Voluntary Simplicity: Outwardly Simple, Inwardly Rich

Simplicity is not about a life of poverty, but a life of purpose. By embracing an existence characterized by ecological awareness, frugal consumption and personal growth, we can change our lives — and, in the process, change the world.


| July 15, 2010



Voluntary Simplicity book

“Voluntary Simplicity” is a fulfilling alternative to our consumerist society, and it lays out the ways in which we can establish a sustainable future by making conscious changes in our lives: the work we do, the neighborhood in which we live, the housing we choose, the food we eat, the clothes we wear, the transportation we choose, and much more.


COVER: HARPERCOLLINS PUBLISHERS

The following is an excerpt from Voluntary Simplicity by Duane Elgin (HarperCollins Publishers, 2010). Hailed by the Wall Street Journal as the “bible” of the modern simplicity movement, Elgin’s hopeful, artistic manifesto challenges misconceptions about simple living, reasoning that simplicity leads to balance and happiness, not to regression and poverty. This excerpt is from Chapter 4, “Living Simply.” 

The dictionary defines “simplicity” as being “direct, clear; free of pretense or dishonesty; free of vanity, ostentation and undue display; free of secondary complications and distractions.” In living more simply, we encounter life more directly — in a firsthand and immediate manner. We need little when we are directly in touch with life. It is when we remove ourselves from direct and wholehearted participation in life that emptiness and boredom creep in. It is then that we begin our search for someone or something that will alleviate our gnawing dissatisfaction. Yet the search is endless in that we are continually led away from ourselves and our experience in the moment.

If you were to choose death as an ally (as a reminder of the preciousness of each moment) and the universe as your home (as a reminder of the awesome dimensions of our existence), then wouldn’t a quality of aliveness, immediacy and poignancy naturally infuse your moment-to-moment living? If you knew that you were going to die within several hours or days, wouldn’t the simplest things acquire a luminous and penetrating significance? Wouldn’t each moment become precious beyond all previous measure? Wouldn’t each flower, each person, each crack in the sidewalk, each tree become a fleeting and never-to-be-repeated miracle? Simplicity of living helps brings this kind of clarity and appreciation into our lives.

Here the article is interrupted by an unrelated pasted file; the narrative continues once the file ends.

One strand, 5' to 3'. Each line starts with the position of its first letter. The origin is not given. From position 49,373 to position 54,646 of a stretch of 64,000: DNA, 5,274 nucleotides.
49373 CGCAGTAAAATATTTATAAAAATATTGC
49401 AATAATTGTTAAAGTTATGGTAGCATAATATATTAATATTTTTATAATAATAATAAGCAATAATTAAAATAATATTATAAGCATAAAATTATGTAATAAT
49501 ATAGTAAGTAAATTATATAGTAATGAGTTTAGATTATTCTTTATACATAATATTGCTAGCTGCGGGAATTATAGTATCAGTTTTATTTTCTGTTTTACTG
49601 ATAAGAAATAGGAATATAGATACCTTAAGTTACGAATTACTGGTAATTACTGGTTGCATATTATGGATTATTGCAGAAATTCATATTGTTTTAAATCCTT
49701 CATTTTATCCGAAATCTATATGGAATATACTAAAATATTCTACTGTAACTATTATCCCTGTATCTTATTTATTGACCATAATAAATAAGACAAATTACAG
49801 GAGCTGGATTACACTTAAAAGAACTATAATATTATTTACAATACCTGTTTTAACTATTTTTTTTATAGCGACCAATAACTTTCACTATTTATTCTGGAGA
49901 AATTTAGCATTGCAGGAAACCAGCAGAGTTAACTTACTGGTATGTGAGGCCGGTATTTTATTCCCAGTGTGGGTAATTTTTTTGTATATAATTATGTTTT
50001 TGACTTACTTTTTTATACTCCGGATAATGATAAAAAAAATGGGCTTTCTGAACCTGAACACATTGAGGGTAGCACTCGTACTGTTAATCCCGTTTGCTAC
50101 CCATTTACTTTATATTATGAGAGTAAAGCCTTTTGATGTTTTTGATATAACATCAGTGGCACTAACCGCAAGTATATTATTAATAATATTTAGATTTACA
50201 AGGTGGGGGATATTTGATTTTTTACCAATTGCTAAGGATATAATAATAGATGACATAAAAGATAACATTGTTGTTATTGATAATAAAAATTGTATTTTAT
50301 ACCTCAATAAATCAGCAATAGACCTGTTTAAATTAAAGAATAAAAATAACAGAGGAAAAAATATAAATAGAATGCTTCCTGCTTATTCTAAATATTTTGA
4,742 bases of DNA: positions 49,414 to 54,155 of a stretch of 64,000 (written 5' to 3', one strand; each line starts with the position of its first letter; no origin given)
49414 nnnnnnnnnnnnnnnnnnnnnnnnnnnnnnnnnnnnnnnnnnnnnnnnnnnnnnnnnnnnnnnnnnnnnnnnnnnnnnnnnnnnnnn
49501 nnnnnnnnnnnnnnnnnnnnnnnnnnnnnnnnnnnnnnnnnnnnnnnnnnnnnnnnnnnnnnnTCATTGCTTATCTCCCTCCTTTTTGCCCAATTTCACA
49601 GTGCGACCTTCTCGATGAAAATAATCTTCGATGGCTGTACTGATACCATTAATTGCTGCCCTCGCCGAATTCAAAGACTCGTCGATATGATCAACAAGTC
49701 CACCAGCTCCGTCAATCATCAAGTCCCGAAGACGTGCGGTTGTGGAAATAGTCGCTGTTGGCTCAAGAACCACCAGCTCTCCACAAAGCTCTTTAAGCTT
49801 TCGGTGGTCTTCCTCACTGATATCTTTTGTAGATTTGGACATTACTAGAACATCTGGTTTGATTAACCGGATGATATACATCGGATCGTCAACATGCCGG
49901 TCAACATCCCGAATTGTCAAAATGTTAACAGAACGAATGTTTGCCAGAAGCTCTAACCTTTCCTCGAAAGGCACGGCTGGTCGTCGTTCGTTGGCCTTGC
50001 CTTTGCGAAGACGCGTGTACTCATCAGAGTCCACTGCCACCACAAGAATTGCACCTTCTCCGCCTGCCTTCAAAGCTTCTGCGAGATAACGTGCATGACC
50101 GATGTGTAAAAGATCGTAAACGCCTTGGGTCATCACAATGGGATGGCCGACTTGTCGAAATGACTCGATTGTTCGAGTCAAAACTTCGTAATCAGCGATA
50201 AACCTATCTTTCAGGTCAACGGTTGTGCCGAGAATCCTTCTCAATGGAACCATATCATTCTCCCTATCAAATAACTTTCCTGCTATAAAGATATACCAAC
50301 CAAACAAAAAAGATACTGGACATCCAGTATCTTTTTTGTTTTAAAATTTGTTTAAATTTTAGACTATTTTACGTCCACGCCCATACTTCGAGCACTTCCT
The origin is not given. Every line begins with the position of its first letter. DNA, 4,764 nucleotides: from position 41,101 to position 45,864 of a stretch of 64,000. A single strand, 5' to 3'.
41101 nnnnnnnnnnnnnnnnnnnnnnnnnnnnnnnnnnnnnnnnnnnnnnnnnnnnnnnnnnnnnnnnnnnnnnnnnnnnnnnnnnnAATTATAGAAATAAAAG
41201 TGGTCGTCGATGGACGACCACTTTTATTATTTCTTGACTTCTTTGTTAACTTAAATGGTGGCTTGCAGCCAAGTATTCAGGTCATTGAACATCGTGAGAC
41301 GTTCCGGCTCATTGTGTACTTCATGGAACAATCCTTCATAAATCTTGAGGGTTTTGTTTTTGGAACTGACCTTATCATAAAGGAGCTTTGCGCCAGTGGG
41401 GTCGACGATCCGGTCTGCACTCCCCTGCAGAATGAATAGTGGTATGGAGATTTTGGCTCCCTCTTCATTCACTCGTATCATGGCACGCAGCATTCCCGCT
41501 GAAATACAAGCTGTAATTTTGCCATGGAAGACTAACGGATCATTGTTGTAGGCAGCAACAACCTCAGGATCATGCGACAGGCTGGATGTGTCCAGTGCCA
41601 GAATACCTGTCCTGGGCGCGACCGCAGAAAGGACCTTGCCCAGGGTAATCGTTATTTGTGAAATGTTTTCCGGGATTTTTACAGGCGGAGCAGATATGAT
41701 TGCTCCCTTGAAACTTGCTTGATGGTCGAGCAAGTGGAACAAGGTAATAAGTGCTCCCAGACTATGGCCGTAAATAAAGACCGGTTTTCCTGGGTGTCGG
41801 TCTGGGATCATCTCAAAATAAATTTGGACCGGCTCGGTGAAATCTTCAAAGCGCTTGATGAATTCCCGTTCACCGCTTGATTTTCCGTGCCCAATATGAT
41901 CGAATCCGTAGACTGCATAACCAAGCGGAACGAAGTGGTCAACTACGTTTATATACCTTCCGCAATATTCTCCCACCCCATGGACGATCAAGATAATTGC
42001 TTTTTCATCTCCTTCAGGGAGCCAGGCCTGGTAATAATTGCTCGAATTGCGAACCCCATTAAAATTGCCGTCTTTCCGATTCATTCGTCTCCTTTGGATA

An old Eastern saying states, “Simplicity reveals the master.” As we gradually master the art of living, a consciously chosen simplicity emerges as the expression of that mastery. Simplicity allows the true character of our lives to show through — as if we were stripping, sanding and waxing a fine piece of wood that had long been painted over.

Simplicity as Balance of Living

A key figure in the history of simplicity in the West is Richard Gregg. He was a student of Gandhi’s teaching and, in 1936, he wrote about a life of “voluntary simplicity.” He said that the purpose of life was to create a life of purpose. Gregg saw a life of conscious simplicity and balance as vital in realizing our life purpose because it enables us to avoid needless distractions and busyness. Gregg understood that the nature of one’s life purpose — or giving our true gifts to the world — will determine how we arrange our lives. For example, if my true gift is to adopt and raise children, then I may need a large house and car. However, if my true gift is creating art, then I may choose to forgo the house and car and instead travel the world and develop my art. Simplicity is the razor’s edge that cuts through the trivial and finds the essential. Simplicity is not about a life of poverty, but a life of purpose. Here is a key passage from Gregg’s writing that describes the essence of voluntary simplicity:

Voluntary simplicity involves both inner and outer condition. It means singleness of purpose and sincerity and honesty within, as well as avoidance of exterior clutter, of many possessions irrelevant to the chief purpose of life. It means an ordering and guiding of our energy and our desires, a partial restraint in some directions in order to secure greater abundance of life in other directions. It involves a deliberate organization of life for a purpose. Of course, as different people have different purposes in life, what is relevant to the purpose of one person might not be relevant to the purpose of another … The degree of simplification is a matter for each individual to settle for himself. 

There is no special virtue to the phrase “voluntary simplicity” — it is merely a label, and a somewhat awkward one at that. Still, it does acknowledge explicitly that simpler living integrates both inner and outer aspects of life into an organic and purposeful whole.

t brandt
8/22/2010 9:02:33 PM

"Simplify. Simplify. Simplify." --Henry David Thoreau Good advice 160 yrs ago. Good advice today.


plain jane
8/17/2010 1:33:06 PM

New packaging for an old life style. Mennonites, including the Amish, have been living the plain and simple life for centuries with much less violence, little crime, many fewer dissolute families and juvenile delinquents. However a strong Christian faith is at the core of their lives and their values are dictated by the Bible rather than TV, movies and the popular culture.






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